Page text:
by Bill Snyder

Mozilla Thunderbird on Life Support — but Don’t Panic Yet

Jul 16, 20123 mins
Enterprise ApplicationsInternet

Thunderbird has been a great alternative to Outlook and Gmail. Now it appears to be coming to the end of its life. Here’s what you need to know.rn

If you’re a user of Mozilla’s Thunderbird email client you may have heard that it’s about to be killed.

The good news: That’s not true. Mozilla will continue to provide security updates for enterprise users, and consumers for some time. As long as that’s the case, there’s no reason not to use it.  

The bad news: You won’t be seeing new features. What’s more, since the application itself is essentially frozen, the developers of add-ons, one of Thunderbird’s best features, will probably stop writing them.

As a long-time Thunderbird user I have to admit that I’m unhappy about this, but not terribly surprised. Mozilla, like many developer organizations, is focused on the mobile- and Web-based worlds these days, and to many people, a desktop client seems as up-to-date as a typewriter. While Thunderbird claims some 20 million users, Gmail has over 400 million, and millions more use other Web mail services.

In case you didn’t get the news, here’s a recap:

Mozilla Foundation chair Mitchell Baker published a blog post earlier this month about the future of Thunderbird:

“Once again we’ve been asking the question: Is Thunderbird a likely source of innovation and of leadership in today’s Internet life? Or is Thunderbird already pretty much what its users want and mostly needs some on-going maintenance?”
“Much of Mozilla’s leadership – including that of the Thunderbird team – has come to the conclusion that on-going stability is the most important thing, and that continued innovation in Thunderbird is not a priority for Mozilla’s product efforts.”

Not be snarky, but “not a priority” generally means we don’t care about it anymore. However, there will be continued work to keep the software stable and secure, which basically means patches and bug fixes. According to Baker, that will happen through Mozilla’s Extended Support Release program, which is for enterprise users. Fortunately, Mozilla will make those updates available to consumers. Updates to the consumer version will not include new features or changes to the user interface.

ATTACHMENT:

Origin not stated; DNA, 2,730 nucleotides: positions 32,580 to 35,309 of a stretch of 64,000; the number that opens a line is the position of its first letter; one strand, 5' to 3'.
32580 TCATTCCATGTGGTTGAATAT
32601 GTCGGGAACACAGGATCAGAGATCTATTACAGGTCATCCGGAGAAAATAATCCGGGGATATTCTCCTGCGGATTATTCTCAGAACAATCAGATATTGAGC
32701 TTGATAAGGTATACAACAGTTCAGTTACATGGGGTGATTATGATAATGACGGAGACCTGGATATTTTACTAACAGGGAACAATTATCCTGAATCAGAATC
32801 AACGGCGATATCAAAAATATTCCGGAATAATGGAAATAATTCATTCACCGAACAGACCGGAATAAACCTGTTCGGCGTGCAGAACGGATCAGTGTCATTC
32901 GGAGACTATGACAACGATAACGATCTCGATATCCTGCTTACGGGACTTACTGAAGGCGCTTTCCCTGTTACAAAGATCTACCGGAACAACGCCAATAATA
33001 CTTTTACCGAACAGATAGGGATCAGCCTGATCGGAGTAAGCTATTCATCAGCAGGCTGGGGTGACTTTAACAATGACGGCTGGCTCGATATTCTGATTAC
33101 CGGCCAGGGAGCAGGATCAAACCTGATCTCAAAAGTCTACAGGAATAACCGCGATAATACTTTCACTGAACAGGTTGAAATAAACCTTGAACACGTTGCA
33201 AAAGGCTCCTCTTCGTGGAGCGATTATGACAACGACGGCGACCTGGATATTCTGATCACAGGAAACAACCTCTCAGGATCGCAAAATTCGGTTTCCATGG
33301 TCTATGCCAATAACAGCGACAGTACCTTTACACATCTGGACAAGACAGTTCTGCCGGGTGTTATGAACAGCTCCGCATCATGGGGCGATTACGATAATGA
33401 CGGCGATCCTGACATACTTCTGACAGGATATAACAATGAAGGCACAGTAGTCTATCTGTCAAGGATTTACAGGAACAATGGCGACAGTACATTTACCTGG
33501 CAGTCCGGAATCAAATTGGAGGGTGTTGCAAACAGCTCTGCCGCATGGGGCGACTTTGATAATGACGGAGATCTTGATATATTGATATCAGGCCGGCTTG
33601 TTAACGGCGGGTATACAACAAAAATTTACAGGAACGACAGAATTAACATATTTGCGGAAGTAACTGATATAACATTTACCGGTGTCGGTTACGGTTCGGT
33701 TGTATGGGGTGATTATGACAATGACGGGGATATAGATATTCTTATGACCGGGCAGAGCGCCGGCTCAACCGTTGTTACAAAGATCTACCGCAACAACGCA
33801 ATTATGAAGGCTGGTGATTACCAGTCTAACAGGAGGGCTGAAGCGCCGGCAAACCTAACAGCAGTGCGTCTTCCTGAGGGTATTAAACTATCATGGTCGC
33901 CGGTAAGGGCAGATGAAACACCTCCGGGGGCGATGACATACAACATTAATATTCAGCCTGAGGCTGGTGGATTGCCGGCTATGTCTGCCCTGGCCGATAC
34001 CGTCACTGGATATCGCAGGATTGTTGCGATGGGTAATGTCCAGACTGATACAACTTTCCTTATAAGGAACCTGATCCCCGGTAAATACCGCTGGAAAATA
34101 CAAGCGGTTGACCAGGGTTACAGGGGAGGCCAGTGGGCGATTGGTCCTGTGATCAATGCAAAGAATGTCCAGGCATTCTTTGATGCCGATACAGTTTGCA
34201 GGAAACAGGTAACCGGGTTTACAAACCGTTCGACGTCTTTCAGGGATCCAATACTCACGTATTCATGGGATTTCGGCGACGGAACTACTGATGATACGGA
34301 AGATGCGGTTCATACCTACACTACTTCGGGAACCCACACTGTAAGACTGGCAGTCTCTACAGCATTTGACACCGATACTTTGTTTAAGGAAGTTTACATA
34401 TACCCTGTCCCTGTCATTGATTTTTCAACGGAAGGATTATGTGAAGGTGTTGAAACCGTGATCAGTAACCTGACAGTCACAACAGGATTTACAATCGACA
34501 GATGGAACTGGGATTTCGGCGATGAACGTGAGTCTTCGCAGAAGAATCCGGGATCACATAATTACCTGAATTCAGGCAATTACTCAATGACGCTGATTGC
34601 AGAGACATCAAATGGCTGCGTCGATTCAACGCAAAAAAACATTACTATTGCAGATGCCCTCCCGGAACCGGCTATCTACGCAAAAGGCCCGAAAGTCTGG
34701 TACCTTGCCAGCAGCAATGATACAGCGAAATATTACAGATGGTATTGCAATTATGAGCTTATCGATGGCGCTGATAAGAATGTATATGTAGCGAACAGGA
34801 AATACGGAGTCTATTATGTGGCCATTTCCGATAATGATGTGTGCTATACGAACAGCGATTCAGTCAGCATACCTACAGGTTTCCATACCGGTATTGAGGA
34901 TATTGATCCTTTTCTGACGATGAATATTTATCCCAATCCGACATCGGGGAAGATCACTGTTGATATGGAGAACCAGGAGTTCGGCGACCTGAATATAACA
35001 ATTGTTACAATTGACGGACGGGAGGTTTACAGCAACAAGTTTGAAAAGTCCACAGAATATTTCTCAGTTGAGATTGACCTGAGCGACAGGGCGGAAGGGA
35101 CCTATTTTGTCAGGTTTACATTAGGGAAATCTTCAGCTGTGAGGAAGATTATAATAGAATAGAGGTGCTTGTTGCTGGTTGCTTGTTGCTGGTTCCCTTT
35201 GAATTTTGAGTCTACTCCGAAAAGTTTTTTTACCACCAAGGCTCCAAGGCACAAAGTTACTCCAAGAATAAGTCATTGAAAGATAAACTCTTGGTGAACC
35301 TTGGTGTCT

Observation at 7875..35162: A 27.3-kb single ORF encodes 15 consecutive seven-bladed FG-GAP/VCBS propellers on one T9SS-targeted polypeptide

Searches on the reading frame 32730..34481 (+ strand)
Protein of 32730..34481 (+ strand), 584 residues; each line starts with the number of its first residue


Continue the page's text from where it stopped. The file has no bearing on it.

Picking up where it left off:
There are still a few questions that need to be answered: How long will Mozilla continue to issue the security updates and how long will the application remain on the Web? The latter issue is crucial any time you move to a new computer or have to reinstall a corrupted application. The answer to both will have to wait until September when Mozilla announces the Thunderbird roadmap, Mozilla’s Gretchen Bender told me.

Mozilla is hoping that folks in the broader open-source community will contribute innovative code to Thunderbird and make it available, but I’m not optimistic about that actually happening.

What’s the bottom line for Thunderbird users? For now, keep on using it. But watch for the news in September. If Mozilla decides to stop issuing security patches (could happen) or removes the application from the Web (I doubt that) it will be time to bail.

Meanwhile, I’m going to start thinking about alternatives. (If you have a favorite, please let me know in the comment section below) There’s always Outlook, of course, although I’m not all that fond of that lumbering beast. Gmail is certainly popular, but Google has never put a lot of effort into the offline version. Like it or not, we can’t always be online.

Thunderbird, though, works just fine offline, does an excellent job handling multiple email accounts, and has decent, if not great, search capabilities. It’s also not the product of a giant, profit-hungry corporation. I’ll miss it.

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